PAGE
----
Executing Custom Shell Commands through Bright Cluster Manager


By Ian Lumb | July 23, 2013 | HPC cluster management, cluster management shell, Cloud Computing, Cluster Management, HPC Cluster, Linux Cluster, Linux Cluster Management, Bright Cluster Manager, CMSH



Bright Cluster Manager includes an interactive shell known as CMSH. Owing to personal preference, or the task at hand, Bright admins might choose the Command-Line Interface (CLI) for cluster management rather than the Bright GUI.

To illustrate this choice, considered here is a Bash script called listusernamesfromexcel. When run, this script provides the daily listing of new users to be added to the cluster. From the perspective of CMSH, listusernamesfromexcel is an example of a custom command.

Bright Cluster Manager supports custom commands external to CMSH and internal to CMSH. In addition to illustrating each of these cases here, usage guidelines are provided.

External to CMSH

First, consider custom commands external to CMSH.

If the custom command is an executable from the main operating system shell (Bash, C shell or other), it can be run through use of the shell escape character "!". For example, the script listusernamesfromexcel can be easily accessed in CMSH using the "!" prefix:

[bright61->user]% !listusernamesfromexcel

As a consequence, listusernamesfromexcel is run in a subshell. (Note that "!" on its own opens up a subshell).

If frequent use of the script is to be made, it may be aliased through the operating system’s shell - i.e., typically Bash (or .bashrc or .bash_profile to make the alias persistent). Of course, introduction of a catchy acronym like lunfe (listusernamesfromexcel) is another option; in this case, the script can be easily accessed in CMSH as follows:

[bright61->user]% !lunfe

In the simplest sense, then, `external' means CMSH has no context for the command being issued.

Internal to CMSH

Context-awareness is a characteristic of the internal-to-CMSH case, as CMSH is literally being extended to include the custom command.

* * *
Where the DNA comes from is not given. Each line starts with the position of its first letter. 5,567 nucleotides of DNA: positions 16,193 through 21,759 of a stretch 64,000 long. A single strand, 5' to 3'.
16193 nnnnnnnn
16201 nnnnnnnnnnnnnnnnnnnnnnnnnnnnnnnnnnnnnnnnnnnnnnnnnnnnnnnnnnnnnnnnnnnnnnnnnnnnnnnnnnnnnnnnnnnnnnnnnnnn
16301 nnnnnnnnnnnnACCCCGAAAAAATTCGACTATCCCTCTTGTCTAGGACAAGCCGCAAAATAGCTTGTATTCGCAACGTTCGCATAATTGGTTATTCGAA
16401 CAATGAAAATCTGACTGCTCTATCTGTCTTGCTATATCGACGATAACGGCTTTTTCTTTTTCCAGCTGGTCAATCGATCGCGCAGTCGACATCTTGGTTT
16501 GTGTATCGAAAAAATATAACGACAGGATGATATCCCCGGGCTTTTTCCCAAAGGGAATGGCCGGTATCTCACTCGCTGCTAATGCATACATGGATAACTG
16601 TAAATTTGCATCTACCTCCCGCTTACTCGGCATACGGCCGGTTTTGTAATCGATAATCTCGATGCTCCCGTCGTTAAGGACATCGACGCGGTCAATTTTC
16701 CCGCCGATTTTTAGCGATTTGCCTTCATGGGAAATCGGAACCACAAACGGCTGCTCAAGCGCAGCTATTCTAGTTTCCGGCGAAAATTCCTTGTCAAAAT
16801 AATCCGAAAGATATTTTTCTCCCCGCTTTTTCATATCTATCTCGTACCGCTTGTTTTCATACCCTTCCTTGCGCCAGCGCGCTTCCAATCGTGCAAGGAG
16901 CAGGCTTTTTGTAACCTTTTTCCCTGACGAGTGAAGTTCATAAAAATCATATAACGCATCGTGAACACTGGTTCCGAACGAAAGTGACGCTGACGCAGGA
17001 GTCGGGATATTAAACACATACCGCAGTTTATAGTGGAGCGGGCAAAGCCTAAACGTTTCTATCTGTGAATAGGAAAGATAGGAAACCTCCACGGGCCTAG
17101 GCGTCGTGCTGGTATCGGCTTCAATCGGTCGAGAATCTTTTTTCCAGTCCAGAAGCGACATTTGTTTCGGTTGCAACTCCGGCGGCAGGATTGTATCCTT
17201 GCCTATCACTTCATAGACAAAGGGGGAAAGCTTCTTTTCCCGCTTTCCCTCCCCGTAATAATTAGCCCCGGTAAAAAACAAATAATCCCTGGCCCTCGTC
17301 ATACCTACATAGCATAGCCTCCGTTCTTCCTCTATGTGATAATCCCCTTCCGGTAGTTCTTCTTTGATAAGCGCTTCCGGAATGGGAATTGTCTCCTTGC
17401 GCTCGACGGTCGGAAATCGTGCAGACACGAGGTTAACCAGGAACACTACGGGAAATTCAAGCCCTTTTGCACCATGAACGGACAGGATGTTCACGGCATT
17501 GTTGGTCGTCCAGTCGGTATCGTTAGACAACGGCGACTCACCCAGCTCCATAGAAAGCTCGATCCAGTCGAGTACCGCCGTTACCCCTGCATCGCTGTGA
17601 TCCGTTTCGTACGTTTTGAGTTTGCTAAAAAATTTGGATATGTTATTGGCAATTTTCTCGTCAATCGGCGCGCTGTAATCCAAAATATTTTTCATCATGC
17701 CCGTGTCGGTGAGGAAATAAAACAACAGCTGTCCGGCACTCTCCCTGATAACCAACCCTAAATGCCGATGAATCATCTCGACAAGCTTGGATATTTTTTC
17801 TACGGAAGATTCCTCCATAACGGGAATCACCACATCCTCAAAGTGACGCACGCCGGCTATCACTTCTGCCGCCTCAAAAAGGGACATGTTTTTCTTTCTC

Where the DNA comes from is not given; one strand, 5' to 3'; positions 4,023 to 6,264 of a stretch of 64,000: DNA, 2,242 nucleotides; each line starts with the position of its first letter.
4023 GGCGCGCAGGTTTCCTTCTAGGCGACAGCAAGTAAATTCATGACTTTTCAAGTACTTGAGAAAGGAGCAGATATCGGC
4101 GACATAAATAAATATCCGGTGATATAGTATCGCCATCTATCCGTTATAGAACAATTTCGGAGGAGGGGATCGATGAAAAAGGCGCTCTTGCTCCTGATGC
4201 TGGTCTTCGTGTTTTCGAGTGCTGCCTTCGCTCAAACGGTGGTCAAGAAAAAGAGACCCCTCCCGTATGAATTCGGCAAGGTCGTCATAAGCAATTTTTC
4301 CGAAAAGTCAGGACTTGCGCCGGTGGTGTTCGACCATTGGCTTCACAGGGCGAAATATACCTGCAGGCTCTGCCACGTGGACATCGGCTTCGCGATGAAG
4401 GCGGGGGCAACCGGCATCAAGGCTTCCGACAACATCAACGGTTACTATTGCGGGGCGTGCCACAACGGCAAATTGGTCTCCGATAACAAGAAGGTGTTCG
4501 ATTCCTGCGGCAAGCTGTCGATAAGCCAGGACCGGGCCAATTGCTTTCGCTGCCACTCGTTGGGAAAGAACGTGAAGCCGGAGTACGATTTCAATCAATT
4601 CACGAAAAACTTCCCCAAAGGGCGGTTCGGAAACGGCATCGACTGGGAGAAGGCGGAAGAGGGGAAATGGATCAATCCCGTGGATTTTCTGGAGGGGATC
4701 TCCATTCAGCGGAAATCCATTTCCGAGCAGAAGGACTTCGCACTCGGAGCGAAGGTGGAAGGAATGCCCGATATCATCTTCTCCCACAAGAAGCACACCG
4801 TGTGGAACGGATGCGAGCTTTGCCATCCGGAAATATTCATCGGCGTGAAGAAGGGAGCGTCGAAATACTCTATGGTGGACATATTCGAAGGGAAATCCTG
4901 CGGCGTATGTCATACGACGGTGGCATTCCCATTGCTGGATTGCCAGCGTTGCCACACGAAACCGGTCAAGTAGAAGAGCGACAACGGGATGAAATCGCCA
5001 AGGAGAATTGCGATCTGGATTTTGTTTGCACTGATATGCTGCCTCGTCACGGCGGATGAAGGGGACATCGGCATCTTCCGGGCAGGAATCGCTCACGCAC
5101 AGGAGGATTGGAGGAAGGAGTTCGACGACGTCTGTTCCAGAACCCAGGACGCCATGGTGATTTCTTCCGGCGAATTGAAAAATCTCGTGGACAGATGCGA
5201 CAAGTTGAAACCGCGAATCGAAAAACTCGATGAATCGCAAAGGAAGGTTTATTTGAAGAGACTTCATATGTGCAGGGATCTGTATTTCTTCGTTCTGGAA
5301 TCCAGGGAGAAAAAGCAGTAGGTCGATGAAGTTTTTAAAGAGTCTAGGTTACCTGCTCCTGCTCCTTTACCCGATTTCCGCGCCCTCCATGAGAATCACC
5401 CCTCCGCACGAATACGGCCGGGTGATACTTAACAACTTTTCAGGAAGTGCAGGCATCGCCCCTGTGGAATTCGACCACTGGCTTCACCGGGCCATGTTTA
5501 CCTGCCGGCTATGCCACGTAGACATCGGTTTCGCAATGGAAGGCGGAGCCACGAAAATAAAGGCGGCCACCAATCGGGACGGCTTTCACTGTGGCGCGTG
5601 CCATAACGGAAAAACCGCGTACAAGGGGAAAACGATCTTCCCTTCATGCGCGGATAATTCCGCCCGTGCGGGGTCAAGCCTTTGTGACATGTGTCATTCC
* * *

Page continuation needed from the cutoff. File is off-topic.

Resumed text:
To alias within CMSH, simply place the custom command in a file called <custom_command>.cmsh. Ensure that this file is located in the ~/.cm/cmsh directory, such that the full pathname for the custom command is ~/.cm/cmsh/<custom_command>.cmsh.

Using the listusernamesfromexcel example from the previous case, aliasing within CMSH involves creation of the file lunfe.cmsh with !lunfe as its content. After restarting CMSH, the custom command becomes available as:

[bright61->user]% lunfe

Note that the custom command lunfe exists within the same shell scope as the CMSH commands - i.e., internal to CMSH. In other words, internal-to-CMSH custom commands should not be invoked in a subshell through use of the “!” shell escape character.

Now that lunfe is `known’ to CMSH, it can be aliased within CMSH. For example, suppose listusernamesfromexcel accepts the argument thismonth to list new users added to the cluster this month. The CMSH-specific alias lunmth can be established with:

bright61->user]% alias lunmth lunfe thismonth

The lunmth alias can be made permanent by adding it to ~/.cm/cmsh/.cmshrc.

CMSH-aware custom commands may be introduced for reasons of:

  • Usability - To avoid use of the “!” character altogether.
  • Modularity - To maintain a clear separation between capabilities intended for operating-system versus cluster management.
  • Authenticity - To ensure use of a known script with known behaviors. Note that custom commands defined in this way benefit from the security measures specific to Bright Cluster Manager.
  • Locality - To introduce a capability that is available to both on premise as well as cloud-extended clusters.

CMSH is the interactive shell made available to admins through Bright Cluster Manager. CMSH enables for the cluster what Bash (and similar) does for individual systems. Like Bash, CMSH is highly customizable. For rapid results, and infrequent usage, use of customized commands external to CMSH makes sense. In less tactical contexts, the extra effort of extending CMSH through the definition of a custom command is appropriate and worthwhile.

Note: This post is based on the ninth most popular FAQ in the Bright Cluster Manager Knowledge Base. (To view the other nine FAQs in this Top 10 list, go to the FAQ Home area of The Bright Knowledge Base and look for the “Most popular FAQs” column on the right.) The Bright Knowledge Base is a substantial and authoritative resource for assistance in managing clusters via the Bright Cluster Manager. With numerous contributions from Bright users as well as Bright Computing, this Knowledge Base complements resources like the extensive and comprehensive Bright Administrator Manual.

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